HARI SREENIVASAN: Why is it that people have no qualms about confessing, I’m terrible at math, yet you rarely hear anyone saying, I’m awful at English?
Eugenia Cheng is the scientist in residence at the School of the Art Institute of Chicago, and author, whose latest book is “Beyond Infinity.”
Tonight, we hear her Humble Opinion on why math is in need of a makeover.
EUGENIA CHENG, Mathematician: Hi. I would like you to meet a friend of mine. He’s really useful. Wait. That doesn’t make him sound very interesting, does it? Or fun.
Wouldn’t it be better to say, hi, I would like you to meet a friend of mine, she’s amazing. she’s brilliant?
We’d never introduce a friend by saying they’re useful. So, why are we doing that to math? Why do we keep going on about how important it is for everyone to learn math because it’s useful? Has that ever got a young person interested in anything?
I think math is fascinating and fun. Otherwise, I wouldn’t be a mathematician. Some math began life without any sign of practicality. Like, babies, they’re not exactly useful.
For example, Internet cryptography. It means we can do online shopping, online banking, and send e-mails. This comes from some number theory that existed just for its own sake 300 years ago. Most of engineering, medicine, lab science, weather forecasts and technology depends on calculus.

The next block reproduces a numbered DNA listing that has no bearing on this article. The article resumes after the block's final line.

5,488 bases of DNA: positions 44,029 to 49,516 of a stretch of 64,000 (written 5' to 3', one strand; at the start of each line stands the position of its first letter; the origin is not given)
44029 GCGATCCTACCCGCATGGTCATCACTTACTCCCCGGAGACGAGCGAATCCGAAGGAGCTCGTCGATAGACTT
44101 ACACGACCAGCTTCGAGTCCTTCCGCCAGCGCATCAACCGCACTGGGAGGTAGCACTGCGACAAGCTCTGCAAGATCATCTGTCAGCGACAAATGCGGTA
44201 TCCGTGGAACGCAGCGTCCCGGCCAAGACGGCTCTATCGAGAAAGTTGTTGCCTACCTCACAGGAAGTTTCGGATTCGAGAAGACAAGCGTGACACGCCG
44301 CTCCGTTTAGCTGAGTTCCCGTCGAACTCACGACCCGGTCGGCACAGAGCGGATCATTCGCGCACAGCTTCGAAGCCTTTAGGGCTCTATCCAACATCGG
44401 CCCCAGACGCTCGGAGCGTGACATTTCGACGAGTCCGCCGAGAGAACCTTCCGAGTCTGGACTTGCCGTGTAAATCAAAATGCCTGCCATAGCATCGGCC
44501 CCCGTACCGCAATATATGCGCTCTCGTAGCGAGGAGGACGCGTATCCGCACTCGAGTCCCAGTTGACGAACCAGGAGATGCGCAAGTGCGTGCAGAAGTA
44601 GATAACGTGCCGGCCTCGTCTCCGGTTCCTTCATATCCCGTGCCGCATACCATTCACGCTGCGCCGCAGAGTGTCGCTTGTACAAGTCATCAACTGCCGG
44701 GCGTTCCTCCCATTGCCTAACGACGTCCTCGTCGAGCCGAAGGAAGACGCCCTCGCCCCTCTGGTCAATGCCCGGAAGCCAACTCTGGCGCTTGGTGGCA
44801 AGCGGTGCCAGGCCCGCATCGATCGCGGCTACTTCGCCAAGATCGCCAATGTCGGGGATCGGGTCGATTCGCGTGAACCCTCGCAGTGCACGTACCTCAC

Calculus depends on irrational numbers that the Egyptians started wondering about thousands of years ago. The icosahedron is a satisfyingly symmetrical shape that was dreamt up by ancient Greek mathematicians.
Two thousand years later, it was finally applied to the study of viruses and the structure of carbon and designing soccer balls.
But imagine if we only did math that was directly applicable, rather than stimulated by sheer curiosity. We’d still be building houses by hand and communicating on paper delivered on horseback and dying of the Plague.
The usefulness of math is a burden, and we’re perpetuating this burden in a cycle. We require elementary school teachers to teach everything, but what if math wasn’t their favorite subject at school? Math-y people are more likely to be specialist math teachers at higher levels.
So, if elementary school teachers remember math as important, but not fun, they’re likely to teach it as important, but not fun. And the cycle goes on. We need to break it.
Some elementary schools have specialist teachers for art, music or languages. Let’s have specialist elementary math teachers too. Let’s allow them to teach math in imaginative and creative ways. Let’s teach children how to think, rather than just how to pass standardized tests.
I think math is fun and exhilarating. I enjoy understanding things. I enjoy thinking clearly. That’s what math is about.